Friday, April 6, 2018

Now What?

Last Sunday, we celebrated the great festival of Easter, the holiest day on the Christian calendar. On Easter, we remember Christ’s rising from the dead and the surprise of the women who came to the tomb and found it empty. 

But as I talked about in my Easter Day sermon, this celebration is not the climactic end of the church year. In fact, it comes shy of midway through the year that began with our preparations for Christmas, and will not end until just after Thanksgiving. It turns out that this great celebration is just the beginning. 

The Gospel according to Mark, which we read on Easter Sunday, ends right there, with the women fleeing from the empty tomb and, amazed and terrified by the startling news the Jesus had been raised from the dead. According to the last words of the Gospel, they fled and told no one.

Well, clearly they told someone, eventually, or we wouldn’t have this account to read on Easter morning. But the original ending of Mark’s gospel just stops there, unresolved, like a piece of music where the musicians put down their instruments before the final measure. We lean forward, knowing there MUST be more to come, there must be more to the story than this.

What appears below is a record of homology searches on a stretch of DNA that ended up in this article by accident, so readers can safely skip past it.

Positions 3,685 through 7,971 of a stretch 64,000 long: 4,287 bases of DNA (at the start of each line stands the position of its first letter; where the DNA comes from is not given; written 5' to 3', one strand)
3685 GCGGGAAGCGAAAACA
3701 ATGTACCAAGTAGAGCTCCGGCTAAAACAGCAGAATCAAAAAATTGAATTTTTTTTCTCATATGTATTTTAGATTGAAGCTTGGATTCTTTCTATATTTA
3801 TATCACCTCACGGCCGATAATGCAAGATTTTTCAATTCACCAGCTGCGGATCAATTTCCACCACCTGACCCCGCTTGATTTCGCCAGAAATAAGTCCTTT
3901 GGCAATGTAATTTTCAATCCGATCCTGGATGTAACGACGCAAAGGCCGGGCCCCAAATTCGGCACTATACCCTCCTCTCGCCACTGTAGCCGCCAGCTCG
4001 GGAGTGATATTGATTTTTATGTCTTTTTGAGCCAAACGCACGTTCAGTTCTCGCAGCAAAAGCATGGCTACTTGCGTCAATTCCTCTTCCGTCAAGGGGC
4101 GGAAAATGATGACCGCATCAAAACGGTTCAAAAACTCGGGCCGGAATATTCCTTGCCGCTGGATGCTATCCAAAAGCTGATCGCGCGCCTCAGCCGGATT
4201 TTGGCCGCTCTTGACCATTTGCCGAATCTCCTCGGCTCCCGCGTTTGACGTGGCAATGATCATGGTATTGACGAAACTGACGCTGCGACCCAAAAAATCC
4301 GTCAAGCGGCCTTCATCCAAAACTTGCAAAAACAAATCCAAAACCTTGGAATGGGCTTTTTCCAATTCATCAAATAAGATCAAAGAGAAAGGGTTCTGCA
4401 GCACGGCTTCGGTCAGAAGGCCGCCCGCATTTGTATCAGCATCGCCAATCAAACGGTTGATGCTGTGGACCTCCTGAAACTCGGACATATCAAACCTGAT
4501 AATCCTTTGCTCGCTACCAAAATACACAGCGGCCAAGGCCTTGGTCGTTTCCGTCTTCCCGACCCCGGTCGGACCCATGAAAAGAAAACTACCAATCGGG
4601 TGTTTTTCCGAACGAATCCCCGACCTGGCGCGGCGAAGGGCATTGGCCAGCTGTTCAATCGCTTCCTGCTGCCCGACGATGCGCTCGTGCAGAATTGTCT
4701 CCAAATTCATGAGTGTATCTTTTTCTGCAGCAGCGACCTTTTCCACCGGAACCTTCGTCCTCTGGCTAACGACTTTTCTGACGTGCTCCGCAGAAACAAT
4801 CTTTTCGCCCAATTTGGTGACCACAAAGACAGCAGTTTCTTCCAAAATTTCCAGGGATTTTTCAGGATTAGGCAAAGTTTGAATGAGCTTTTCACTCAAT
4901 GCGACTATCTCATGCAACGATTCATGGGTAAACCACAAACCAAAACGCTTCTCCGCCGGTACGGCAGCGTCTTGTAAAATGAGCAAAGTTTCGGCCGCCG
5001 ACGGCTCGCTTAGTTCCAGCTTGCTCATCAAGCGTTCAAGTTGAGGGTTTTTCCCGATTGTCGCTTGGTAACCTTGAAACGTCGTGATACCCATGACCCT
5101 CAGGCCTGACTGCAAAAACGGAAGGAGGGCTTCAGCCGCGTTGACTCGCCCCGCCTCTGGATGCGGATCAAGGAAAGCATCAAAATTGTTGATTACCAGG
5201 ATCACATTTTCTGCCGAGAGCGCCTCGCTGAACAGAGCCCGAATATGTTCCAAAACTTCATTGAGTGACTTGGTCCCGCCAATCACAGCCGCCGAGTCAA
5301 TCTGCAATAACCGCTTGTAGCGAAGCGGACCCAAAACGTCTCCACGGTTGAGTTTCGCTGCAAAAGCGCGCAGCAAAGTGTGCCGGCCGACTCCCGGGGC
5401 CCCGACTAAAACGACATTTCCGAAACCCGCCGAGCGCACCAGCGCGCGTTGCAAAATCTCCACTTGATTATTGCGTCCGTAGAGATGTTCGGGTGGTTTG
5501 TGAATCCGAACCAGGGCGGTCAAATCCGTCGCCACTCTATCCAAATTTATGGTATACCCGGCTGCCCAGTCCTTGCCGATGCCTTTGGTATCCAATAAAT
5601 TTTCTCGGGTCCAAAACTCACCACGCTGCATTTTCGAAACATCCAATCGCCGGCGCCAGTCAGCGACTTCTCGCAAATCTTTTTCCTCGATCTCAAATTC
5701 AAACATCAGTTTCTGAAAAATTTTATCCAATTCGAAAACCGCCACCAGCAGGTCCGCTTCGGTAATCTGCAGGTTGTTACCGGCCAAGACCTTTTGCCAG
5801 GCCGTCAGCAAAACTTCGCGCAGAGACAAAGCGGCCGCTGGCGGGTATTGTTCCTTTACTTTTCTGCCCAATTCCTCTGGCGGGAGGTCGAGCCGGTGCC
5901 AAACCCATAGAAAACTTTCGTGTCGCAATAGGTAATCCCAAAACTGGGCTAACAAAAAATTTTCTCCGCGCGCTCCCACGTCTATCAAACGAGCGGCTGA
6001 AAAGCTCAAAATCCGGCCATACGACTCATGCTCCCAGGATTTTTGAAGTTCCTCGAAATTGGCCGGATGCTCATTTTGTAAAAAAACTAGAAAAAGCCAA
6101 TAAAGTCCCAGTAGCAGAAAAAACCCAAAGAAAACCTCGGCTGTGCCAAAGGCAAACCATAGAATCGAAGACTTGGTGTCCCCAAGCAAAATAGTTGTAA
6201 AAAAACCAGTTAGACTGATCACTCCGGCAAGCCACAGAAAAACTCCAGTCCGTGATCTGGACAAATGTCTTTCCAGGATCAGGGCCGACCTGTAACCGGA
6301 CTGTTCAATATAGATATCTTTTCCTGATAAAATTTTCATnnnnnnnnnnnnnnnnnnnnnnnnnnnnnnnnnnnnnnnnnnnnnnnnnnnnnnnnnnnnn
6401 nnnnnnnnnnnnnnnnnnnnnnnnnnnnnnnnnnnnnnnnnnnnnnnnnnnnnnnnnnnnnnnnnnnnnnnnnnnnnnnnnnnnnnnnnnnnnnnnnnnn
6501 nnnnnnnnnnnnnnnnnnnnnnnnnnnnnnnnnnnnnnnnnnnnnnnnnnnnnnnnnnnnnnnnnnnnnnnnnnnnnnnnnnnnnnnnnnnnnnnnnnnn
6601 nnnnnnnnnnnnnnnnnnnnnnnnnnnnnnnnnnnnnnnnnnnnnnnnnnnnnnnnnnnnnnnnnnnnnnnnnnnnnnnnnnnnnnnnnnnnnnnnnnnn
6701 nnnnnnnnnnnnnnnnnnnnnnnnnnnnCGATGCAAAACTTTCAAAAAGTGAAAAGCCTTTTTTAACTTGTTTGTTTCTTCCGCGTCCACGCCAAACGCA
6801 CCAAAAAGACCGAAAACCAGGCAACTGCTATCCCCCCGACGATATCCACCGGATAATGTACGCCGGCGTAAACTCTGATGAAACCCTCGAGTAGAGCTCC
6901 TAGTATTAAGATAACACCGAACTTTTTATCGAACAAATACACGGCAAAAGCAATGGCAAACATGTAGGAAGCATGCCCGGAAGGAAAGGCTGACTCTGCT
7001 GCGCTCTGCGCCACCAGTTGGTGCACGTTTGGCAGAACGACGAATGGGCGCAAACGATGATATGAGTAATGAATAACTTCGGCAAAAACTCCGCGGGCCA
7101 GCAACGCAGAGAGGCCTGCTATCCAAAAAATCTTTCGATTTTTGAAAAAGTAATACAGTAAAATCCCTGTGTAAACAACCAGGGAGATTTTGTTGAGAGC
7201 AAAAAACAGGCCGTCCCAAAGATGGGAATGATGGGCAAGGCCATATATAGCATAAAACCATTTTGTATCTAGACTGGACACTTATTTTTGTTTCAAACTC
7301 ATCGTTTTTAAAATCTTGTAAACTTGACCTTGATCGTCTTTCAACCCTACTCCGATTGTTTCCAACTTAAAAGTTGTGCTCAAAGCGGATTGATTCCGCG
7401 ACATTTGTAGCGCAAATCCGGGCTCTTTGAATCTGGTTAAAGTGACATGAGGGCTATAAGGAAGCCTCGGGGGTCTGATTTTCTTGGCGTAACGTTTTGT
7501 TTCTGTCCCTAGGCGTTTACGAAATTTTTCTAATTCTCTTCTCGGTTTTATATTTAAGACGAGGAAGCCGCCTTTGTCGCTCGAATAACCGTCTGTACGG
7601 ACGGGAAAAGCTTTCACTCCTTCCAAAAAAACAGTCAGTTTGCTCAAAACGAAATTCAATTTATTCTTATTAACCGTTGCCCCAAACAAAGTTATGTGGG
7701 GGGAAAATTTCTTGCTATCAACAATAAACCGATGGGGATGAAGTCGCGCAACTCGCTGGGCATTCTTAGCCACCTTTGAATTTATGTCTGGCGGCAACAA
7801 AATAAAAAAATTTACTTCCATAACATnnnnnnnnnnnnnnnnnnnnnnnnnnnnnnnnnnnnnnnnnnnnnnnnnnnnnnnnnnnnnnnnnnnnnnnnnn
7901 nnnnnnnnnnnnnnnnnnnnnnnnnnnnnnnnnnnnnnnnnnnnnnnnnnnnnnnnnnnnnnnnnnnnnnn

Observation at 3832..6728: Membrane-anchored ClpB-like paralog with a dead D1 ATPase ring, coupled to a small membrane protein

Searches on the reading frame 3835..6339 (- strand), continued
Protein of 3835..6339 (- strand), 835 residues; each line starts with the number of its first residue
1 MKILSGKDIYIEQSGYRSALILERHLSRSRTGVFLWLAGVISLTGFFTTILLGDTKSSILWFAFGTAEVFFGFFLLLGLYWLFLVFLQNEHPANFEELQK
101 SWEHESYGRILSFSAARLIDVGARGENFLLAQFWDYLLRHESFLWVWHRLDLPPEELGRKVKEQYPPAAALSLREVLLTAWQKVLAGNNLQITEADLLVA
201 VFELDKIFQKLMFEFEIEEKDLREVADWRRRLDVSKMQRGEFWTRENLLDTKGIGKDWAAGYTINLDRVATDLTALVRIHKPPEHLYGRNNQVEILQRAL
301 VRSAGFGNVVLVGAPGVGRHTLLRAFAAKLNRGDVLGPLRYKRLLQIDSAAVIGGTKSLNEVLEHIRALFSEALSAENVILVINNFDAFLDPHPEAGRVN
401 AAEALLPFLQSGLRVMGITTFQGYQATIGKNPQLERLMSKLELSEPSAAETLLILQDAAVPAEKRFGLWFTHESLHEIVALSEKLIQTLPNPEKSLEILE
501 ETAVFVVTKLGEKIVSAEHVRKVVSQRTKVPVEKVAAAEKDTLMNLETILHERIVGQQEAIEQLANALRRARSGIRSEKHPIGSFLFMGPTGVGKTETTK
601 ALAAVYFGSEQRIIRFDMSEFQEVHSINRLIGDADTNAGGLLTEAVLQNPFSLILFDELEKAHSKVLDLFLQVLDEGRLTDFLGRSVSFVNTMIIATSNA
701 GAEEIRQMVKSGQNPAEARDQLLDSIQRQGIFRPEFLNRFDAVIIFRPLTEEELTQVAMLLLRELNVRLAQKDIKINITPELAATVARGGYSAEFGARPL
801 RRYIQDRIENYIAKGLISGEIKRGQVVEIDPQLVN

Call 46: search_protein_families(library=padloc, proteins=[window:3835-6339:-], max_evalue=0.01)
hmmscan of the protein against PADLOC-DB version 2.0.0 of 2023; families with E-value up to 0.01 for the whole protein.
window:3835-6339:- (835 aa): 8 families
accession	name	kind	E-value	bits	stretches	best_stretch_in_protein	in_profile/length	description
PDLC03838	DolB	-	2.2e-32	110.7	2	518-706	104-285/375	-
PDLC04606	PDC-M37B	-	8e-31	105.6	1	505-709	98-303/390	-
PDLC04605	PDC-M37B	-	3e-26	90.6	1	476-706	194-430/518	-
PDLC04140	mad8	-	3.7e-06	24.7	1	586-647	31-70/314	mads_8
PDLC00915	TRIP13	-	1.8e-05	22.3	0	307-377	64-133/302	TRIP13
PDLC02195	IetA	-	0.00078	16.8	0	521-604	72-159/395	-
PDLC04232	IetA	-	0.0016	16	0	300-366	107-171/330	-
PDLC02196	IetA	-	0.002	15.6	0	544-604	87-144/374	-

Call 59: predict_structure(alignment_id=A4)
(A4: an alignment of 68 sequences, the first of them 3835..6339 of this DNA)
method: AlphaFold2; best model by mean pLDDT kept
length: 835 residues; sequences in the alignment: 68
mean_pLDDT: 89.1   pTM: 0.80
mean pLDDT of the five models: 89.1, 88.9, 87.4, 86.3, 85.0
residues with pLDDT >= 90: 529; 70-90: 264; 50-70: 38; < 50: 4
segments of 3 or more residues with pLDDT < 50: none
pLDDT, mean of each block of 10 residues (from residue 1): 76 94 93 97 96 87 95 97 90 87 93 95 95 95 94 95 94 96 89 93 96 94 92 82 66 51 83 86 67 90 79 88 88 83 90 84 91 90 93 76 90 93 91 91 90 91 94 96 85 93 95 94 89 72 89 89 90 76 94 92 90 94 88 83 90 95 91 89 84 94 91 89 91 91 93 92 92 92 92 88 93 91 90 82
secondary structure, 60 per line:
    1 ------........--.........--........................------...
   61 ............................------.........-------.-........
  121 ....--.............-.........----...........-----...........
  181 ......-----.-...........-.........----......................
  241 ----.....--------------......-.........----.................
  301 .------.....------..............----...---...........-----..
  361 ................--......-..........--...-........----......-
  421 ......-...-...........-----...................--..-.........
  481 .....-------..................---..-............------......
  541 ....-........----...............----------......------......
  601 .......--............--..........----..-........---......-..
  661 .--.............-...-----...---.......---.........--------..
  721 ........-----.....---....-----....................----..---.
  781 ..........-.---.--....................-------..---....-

And there is. The other three gospels — Matthew, Luke, and John — all relate encounters with Jesus after the Resurrection. We get a glimpse of the disciples’ confusion and fear, their uncertainty about what to do next.  We discover a Jesus who is both undeniably the man who died on the cross, and also unrecognizable to his closest friends.  If we listen carefully, we will hear ourselves invited to become part of the story of salvation, a story that finds a new and improbable beginning with the empty tomb. 

You are invited to join us for the next four weeks in reflecting on these stories of the post-Resurrection Jesus. Each Friday,  I will post the week’s reading and a brief reflection on how we might approach this story. On Sundays, there will be a table at coffee hour after worship for those who would like to talk about the story and share their own thoughts about what it has to say to us here and now.

I look forward to walking with you on this Easter journey. 

Rev. Suzanne

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